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Invest Ophthalmol Vis Sci. 1999 Sep;40(10):2457-61.

Acuity recovery and cone pigment regeneration after a bleach in patients with retinitis pigmentosa and rhodopsin mutations.

Author information

1
Berman-Gund Laboratory for the Study of Retinal Degenerations, Harvard Medical School, Massachusetts Eye and Ear Infirmary, Boston 02114, USA. masandberg@aol.com

Abstract

PURPOSE:

To assess visual acuity recovery times and cone photopigment regeneration kinetics after a bleach in the fovea of patients with dominant retinitis pigmentosa due to rhodopsin mutations.

METHODS:

The authors measured acuity recovery times by computerized photostress testing in 13 patients with dominant retinitis pigmentosa and one of eight rhodopsin mutations. The authors also measured their time constants of cone photopigment regeneration with a video imaging fundus reflectometer to determine whether acuity recovery time depended on pigment regeneration kinetics. These values were compared with those of normal subjects, by the Mann-Whitney U test. The relationship between acuity recovery time and the time constant of cone photopigment regeneration among the patients was quantified by the Spearman rank correlation.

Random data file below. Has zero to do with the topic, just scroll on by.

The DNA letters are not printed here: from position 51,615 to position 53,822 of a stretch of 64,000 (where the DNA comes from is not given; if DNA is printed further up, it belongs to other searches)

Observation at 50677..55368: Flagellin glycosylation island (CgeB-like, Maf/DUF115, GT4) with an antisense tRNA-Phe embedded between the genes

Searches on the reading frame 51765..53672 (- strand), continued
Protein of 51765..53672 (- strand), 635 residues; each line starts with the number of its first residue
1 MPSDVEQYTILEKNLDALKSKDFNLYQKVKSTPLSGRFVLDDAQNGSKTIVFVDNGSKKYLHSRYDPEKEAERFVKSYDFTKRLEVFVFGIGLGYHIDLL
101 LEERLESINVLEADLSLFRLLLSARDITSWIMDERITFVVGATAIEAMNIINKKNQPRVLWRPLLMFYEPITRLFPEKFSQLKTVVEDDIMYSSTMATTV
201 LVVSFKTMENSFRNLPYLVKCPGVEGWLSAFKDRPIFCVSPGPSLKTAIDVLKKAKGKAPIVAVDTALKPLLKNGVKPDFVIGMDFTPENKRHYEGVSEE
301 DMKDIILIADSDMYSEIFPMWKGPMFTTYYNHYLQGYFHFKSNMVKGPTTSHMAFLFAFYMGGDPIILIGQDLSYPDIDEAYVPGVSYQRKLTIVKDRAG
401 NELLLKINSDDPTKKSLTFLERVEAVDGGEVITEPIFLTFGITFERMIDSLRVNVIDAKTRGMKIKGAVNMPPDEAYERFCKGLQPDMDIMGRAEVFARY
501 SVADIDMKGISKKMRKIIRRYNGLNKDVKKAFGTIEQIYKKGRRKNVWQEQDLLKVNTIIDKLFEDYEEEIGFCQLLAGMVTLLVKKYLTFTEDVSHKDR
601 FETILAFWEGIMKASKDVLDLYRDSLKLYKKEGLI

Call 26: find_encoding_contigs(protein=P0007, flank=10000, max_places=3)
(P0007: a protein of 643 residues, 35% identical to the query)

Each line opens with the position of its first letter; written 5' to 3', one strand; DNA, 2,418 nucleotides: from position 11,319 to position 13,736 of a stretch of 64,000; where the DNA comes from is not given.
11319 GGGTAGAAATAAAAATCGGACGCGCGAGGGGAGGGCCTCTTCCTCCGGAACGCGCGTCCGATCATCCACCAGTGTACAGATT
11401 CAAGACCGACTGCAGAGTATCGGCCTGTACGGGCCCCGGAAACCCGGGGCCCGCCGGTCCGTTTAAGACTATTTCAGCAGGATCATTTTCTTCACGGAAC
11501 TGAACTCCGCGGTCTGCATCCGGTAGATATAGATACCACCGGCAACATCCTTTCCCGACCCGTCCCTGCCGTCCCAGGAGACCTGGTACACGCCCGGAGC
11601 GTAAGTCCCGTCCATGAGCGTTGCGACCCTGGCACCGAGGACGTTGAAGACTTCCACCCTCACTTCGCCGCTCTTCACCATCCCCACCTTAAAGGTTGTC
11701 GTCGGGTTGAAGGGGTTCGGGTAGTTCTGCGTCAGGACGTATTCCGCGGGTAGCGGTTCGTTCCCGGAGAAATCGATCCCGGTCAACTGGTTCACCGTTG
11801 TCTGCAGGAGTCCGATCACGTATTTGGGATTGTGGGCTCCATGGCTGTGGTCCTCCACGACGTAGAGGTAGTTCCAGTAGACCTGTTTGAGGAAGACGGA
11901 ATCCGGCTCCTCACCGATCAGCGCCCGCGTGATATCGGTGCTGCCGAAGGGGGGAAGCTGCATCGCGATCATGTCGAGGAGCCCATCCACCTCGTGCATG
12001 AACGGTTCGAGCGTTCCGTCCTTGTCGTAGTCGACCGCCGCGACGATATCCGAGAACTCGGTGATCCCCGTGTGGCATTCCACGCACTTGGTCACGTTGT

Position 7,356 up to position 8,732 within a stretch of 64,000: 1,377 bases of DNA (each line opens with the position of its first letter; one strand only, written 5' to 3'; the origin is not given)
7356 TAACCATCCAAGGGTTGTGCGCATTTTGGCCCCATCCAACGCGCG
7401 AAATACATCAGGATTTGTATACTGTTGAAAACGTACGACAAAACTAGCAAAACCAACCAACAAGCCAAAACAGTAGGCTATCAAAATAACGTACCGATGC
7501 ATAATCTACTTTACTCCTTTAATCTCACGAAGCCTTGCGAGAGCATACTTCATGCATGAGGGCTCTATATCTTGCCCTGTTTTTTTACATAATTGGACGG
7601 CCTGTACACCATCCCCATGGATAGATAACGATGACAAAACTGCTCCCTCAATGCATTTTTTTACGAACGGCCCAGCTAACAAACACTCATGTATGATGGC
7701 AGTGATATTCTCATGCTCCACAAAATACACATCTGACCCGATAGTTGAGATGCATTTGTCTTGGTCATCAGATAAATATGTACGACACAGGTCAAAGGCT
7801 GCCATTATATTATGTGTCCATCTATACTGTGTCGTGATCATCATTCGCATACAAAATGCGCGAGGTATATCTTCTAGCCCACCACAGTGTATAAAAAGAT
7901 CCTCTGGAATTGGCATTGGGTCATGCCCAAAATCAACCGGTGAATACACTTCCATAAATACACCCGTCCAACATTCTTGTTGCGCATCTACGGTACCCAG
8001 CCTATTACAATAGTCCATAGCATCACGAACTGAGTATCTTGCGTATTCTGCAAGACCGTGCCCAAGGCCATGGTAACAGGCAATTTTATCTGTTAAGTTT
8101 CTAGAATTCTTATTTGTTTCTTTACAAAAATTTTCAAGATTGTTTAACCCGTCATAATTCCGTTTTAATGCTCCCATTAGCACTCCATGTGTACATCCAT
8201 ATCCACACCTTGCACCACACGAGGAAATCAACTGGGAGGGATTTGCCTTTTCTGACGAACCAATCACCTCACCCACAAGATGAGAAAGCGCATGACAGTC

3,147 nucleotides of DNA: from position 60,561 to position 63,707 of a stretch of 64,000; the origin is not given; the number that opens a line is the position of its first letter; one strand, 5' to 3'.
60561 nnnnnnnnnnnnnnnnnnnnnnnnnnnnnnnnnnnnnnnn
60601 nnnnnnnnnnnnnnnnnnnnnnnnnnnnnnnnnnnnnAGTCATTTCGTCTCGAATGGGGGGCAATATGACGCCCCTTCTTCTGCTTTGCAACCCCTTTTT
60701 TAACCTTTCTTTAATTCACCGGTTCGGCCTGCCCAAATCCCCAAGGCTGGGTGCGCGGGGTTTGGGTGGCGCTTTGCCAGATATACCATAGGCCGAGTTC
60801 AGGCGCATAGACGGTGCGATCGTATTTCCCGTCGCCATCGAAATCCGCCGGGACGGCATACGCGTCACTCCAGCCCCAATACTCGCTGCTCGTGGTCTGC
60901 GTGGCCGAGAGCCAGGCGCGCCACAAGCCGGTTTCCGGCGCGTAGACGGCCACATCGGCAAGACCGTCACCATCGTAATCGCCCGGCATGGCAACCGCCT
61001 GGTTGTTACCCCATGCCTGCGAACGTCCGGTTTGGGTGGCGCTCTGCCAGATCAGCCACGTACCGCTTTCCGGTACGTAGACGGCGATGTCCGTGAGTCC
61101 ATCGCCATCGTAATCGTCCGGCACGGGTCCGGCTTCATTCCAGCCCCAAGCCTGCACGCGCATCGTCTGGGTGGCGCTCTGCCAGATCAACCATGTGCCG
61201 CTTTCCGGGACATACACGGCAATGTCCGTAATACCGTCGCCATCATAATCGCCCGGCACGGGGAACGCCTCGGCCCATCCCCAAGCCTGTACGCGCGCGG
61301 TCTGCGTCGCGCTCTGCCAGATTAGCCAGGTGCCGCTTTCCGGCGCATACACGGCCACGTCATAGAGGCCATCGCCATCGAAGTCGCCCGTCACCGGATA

RESULTS:

The visual acuity recovery times, which averaged 22.0 seconds for the patients with retinitis pigmentosa and 11.2 seconds for the normal subjects, were significantly slower for the patient group (P < 0.001). The time constants of cone pigment regeneration, which averaged 172 seconds for the patients with retinitis pigmentosa and 118 seconds for the normal subjects, also were significantly slower for the patient group (P = 0.043). The authors also found a significant, positive correlation between the visual acuity recovery time and the time constant of pigment regeneration for the patients with retinitis pigmentosa (r = 0.65, P = 0.017).

CONCLUSIONS:

A slowing of foveal visual acuity recovery and cone pigment regeneration, which are related to each other, can occur in patients with retinitis pigmentosa, due to a rod-specific gene defect.

PMID:
10476820
[Indexed for MEDLINE]

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